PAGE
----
By Bob Sacks
In January, I reflect back on the best dishes I had the pleasure of tasting during the previous 12 months, but it’s a challenge to narrow the list down to a manageable size because my mission in each restaurant is to try as many things on the menu as I can. Multiply that by the couple of dozen restaurants I visited, and the choices become numerous. Here are some of the things I ate, in no particular order, that were truly memorable and worthy of DOTN (dish of the night) status.
From the modest-looking Por do Sol “Sports Bar” in Long Branch, the Mariscada Shellfish Stew ($29), was flat-out delicious. Served with red or green sauce, I chose green, and was immediately drawn in by the rich aroma of the parsley and white wine broth, which contained a generous amount of clams, juicy mussels, tender lobster meat and tasty shrimp.
From their dessert menu, Arroz Doce ($5), classic Rice Pudding, was the best rice pudding I have ever had. Rich, creamy, and dusted with cinnamon, it was light and had an amazing texture. Who knew “good old” rice pudding could be so delicious!
Traditional Chinese food has to be out of the ordinary for me to take notice, but the Chinese Eggplant with Chicken ($11.50), from Little Szechuan in Little Silver, made me stop and do just that. A simple mix of thinly sliced boneless chicken breast, and halves of small purple Chinese eggplant in a brown, garlic flavored sauce, had a seductive, silky mouthfeel which I still remember.
Bombay River in Red Bank served an exceptional entrée of Chicken Saagwalla ($18). A creamy spinach purée seasoned with ginger, garlic, cumin seeds, cloves and turmeric, bathed tender cubes of chicken; at the time I likened it to baby food made irresistible for adults. The killer texture and the interplay of those complex seasonings made the dish a compelling reason for a return visit.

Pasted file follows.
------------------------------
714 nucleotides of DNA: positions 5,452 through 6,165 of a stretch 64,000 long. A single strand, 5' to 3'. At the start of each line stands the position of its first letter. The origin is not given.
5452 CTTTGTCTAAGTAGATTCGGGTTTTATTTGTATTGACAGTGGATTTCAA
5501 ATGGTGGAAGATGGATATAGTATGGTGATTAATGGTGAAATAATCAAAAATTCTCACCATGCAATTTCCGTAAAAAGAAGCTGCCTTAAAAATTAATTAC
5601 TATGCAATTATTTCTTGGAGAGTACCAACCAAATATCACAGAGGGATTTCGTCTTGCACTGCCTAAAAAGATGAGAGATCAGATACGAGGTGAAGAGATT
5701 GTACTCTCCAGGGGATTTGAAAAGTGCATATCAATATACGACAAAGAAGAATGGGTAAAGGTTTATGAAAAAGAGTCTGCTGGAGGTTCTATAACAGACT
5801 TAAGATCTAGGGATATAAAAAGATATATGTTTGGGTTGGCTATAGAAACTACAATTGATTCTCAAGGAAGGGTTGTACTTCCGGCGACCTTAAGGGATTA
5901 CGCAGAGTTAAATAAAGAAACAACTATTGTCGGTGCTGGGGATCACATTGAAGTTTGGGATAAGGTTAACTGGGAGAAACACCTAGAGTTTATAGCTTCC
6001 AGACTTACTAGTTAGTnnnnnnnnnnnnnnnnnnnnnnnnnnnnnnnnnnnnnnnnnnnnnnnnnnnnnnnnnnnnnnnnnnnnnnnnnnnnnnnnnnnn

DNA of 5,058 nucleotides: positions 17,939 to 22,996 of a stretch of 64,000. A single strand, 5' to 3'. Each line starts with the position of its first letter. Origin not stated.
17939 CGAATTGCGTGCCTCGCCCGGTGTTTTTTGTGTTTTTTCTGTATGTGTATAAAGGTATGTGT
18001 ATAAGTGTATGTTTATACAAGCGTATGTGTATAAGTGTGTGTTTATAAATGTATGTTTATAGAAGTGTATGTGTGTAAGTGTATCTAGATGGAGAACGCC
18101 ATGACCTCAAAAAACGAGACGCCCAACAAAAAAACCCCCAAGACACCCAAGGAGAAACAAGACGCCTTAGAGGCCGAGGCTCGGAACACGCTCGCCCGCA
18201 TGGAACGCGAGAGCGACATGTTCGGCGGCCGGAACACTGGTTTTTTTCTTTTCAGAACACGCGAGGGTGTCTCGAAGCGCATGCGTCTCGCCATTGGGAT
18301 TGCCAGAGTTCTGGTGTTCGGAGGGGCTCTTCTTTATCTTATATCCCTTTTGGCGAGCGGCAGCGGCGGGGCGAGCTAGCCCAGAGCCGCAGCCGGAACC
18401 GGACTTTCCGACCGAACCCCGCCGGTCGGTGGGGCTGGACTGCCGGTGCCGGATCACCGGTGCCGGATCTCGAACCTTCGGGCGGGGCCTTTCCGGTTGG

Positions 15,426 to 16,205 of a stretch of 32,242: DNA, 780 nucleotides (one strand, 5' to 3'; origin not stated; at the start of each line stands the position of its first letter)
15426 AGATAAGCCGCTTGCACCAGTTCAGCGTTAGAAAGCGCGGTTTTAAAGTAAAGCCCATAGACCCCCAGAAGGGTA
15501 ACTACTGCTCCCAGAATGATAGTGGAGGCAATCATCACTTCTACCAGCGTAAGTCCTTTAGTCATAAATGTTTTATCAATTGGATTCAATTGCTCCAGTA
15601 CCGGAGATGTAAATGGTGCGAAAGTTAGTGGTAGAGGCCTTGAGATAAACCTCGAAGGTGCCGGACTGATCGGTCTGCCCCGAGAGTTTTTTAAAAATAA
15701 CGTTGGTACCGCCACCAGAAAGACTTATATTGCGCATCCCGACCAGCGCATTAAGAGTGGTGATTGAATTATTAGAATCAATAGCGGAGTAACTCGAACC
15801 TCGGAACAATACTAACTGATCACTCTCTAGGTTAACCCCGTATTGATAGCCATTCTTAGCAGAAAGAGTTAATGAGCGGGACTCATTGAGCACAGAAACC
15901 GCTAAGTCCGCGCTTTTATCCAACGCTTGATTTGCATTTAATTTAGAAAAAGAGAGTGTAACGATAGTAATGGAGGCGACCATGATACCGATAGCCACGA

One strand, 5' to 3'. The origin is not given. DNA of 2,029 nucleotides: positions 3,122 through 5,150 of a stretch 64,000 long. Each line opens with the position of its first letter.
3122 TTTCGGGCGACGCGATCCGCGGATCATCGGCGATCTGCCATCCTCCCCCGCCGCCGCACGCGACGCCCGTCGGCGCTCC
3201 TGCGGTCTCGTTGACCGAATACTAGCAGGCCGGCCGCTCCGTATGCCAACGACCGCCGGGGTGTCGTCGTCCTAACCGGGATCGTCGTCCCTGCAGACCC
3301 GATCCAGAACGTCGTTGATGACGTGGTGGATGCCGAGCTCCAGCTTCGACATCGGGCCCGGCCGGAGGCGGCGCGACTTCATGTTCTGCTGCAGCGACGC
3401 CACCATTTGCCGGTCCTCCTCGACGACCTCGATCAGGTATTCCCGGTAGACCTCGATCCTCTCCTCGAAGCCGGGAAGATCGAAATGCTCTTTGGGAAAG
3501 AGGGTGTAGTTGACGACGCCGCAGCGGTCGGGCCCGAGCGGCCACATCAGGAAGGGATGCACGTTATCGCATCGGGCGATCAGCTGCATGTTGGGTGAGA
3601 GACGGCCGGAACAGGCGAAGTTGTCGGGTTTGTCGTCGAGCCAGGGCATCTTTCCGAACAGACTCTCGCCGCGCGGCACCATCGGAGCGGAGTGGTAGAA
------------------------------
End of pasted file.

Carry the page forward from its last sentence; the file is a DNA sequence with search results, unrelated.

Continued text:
I have a vivid “palate memory” of a special of Ahi Tuna ($42) served at the recently opened Café Loret in Red Bank. Chunks of sushi-grade tuna seared on the outside and rare in the center, plated with fennel, confit of tomato, slices of orange, roasted garlic and olives, made for a deeply satisfying interplay of flavors. Yum!
From Teak in Red Bank, we enjoyed the Naruto Roll ($16); tuna, salmon, yellowtail, kani, avocado, red onion, cilantro, Ponzu sauce, and tobiko (flying fish roe), were all wrapped in thin discs of cucumber. Light and refreshing, it disappeared from the plate way too fast.
A sweet and sour preparation of Calamari ($12) from Woody’s in Tinton Falls was quite special. A large plate of lightly breaded tender rings and crunchy tentacles, drizzled with a savory sauce, tasted honey and chili. The balance of sweet with a bit of heat and tang was addictive and made me wish we had ordered two.
Can a simple dish like Shrimp Toasts ($9) be all that impressive? Yes, when served up by Modine in Asbury Park. This low country-themed restaurant does thick triangle-shaped puffs of toasted bread, which are then coated with chopped shrimp in lieu of the usual shrimp paste, some Szechuan spice, scallions and a topping of white sesame seeds, creating a remarkably light dish that I could not stop eating.
D’Jeet? in The Grove, Shrewsbury, offered Local New Jersey Button Clams ($15), in a flavorful Tomato-Saffron Broth, which were sweet and tender, and had an intriguing taste of smoked paprika. Happily, it was served with toasted sourdough bread, which was excellent when dipped in that memorable broth.
I was very impressed with Nettie’s Vinegar Chicken ($19) from the recently opened Nettie’s House of Spaghetti, in Tinton Falls. Half a free range chicken, served with the breast pan-roasted, and the leg and thigh breaded and fried, then finished with house-made roasted red peppers, poblano peppers, and a splash of vinegar, this was chicken taken to a whole new level.
I love creative vegetable dishes, and found a special one at Undici in Rumson. Cavolfiore ($16), presented roasted tri-colored heirloom cauliflower, with pomegranate seeds, endive, borage, Brillo cheese (Tuscan sheep’s milk pecorino), pumpkin seeds, with a perfectly balanced vinaigrette. This mix of textures and flavors elevated humble cauliflower to star status.
Anjelica’s in Sea Bright offered a special of Black Sea Bass ($36) that was indeed special. Juicy filets of meaty fish were served with large mussels and clams in the shell, Fregola, and a white clam sauce with lots of chopped clams. Delish.
There were other dishes that made my mouth water too, but these were the ones that come to mind immediately. It’s a tough job, but someone has to do it!
Bob Sacks, longtime food and wine buff, reviews restaurants in this bimonthly column. Follow him on Instagram @dinnerwithbob.
This article was first published in the Feb.7-14, 2019 print edition of The Two River Times.
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